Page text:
Among these names of Roman Isis, Queen of Heaven is outstanding for its long and continuous history. Herodotus identified Isis with the Greek and Roman goddesses of agriculture, Demeter and Ceres. In Yorùbá mythology, Isis became Yemaya. In later years, Isis also had temples throughout Europe, Africa, and Asia, and as far away as the British Isles, where there was a temple to Isis on the River Thames by Southwark.

Some scholars argue that aspects of Isis worship have influenced the practices of some Christians in regards to the Virgin Mary, and especially her relationship with her son, Horus. There is a strong resemblance to the depiction of the seated Isis holding or suckling the child Horus and the seated Mary and the baby Jesus. It has been suggested by these scholars that the reason Isis worship abruptly ends, despite the vast number of its adherents, is due to her having been identified as Mary, and her temples having been merely renamed in consequence. If this is true then Isis is still worshipped today, and has been for at least 5000 years, and if it is not, then there has still been a recent revival of explicitly Isis based worship, among neopagans and feminists who are attracted by the matriarchal notions of goddess worship.

Isis in Modern Entertainment

Comic Books

The Legend of Isis #1 (2005)
The Legend of Isis #1 (2005)
  • In 2002, Image Comics released Image Introduces: The Legend of Isis #1, by writer/creator Darren G. Davis and artist RV Valdez. The story featured Isis, magically removed from her own time and sent 5000-years into her future - 21st Century Los Angeles! There she would use her Goddess powers to protect the world. No further issues were published with Image. In 2003, Isis appeared in the Tenth Muse #10 (vol. 1), by Avatar Press and Tidal Wave Studios, and then later that same month in The Odyssey #1. Finally in 2005, Davis brought Isis to Alias Enterprises with writer Ryan Scott Ottney.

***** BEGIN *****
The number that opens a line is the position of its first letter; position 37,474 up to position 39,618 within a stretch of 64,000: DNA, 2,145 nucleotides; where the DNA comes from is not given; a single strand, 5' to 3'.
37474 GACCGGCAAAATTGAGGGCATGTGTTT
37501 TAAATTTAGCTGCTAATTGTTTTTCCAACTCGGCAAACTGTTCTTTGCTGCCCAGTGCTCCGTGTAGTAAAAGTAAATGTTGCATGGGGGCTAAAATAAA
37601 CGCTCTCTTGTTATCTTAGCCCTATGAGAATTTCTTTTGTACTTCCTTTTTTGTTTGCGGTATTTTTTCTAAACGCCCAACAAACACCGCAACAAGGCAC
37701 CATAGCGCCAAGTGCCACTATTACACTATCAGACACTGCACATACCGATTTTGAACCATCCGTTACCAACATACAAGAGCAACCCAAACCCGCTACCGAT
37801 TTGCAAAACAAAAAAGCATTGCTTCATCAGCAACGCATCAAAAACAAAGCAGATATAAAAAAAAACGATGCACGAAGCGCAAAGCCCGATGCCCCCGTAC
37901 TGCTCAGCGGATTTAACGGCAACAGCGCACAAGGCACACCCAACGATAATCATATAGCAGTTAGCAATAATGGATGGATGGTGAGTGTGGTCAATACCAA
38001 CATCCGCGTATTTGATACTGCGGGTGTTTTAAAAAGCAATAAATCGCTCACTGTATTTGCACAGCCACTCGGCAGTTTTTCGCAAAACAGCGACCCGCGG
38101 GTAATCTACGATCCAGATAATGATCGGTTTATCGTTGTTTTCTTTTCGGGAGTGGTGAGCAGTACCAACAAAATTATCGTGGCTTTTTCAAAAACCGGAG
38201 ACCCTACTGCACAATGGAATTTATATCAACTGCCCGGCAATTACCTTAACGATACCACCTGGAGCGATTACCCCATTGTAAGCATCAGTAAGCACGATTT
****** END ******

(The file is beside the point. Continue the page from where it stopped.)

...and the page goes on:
• Paramount Studios has optioned Davis' Isis for film rights, based on a screenplay written by Ali Russell.

Isis Maternity

Isis is also the name of a Massachusetts maternity centre.

External links

Ancient worship

Isis Maternity

Modern worship

Ankh Topics about Ancient Egypt edit Ankh
Places: Nile river | Niwt/Waset/Thebes | Alexandria | Annu/Iunu/Heliopolis | Luxor | Abdju/Abydos | Giza | Ineb Hedj/Memphis | Djanet/Tanis | Rosetta | Akhetaten/Amarna | Atef-Pehu/Fayyum | Abu/Yebu/Elephantine | Saqqara | Dahshur
Gods associated with the Ogdoad: Amun | Amunet | Huh/Hauhet | Kuk/Kauket | Nu/Naunet | Ra | Hor/Horus | Hathor | Anupu/Anubis | Mut
Gods of the Ennead: Atum | Shu | Tefnut | Geb | Nuit | Ausare/Osiris | Aset/Isis | Set | Nebet Het/Nephthys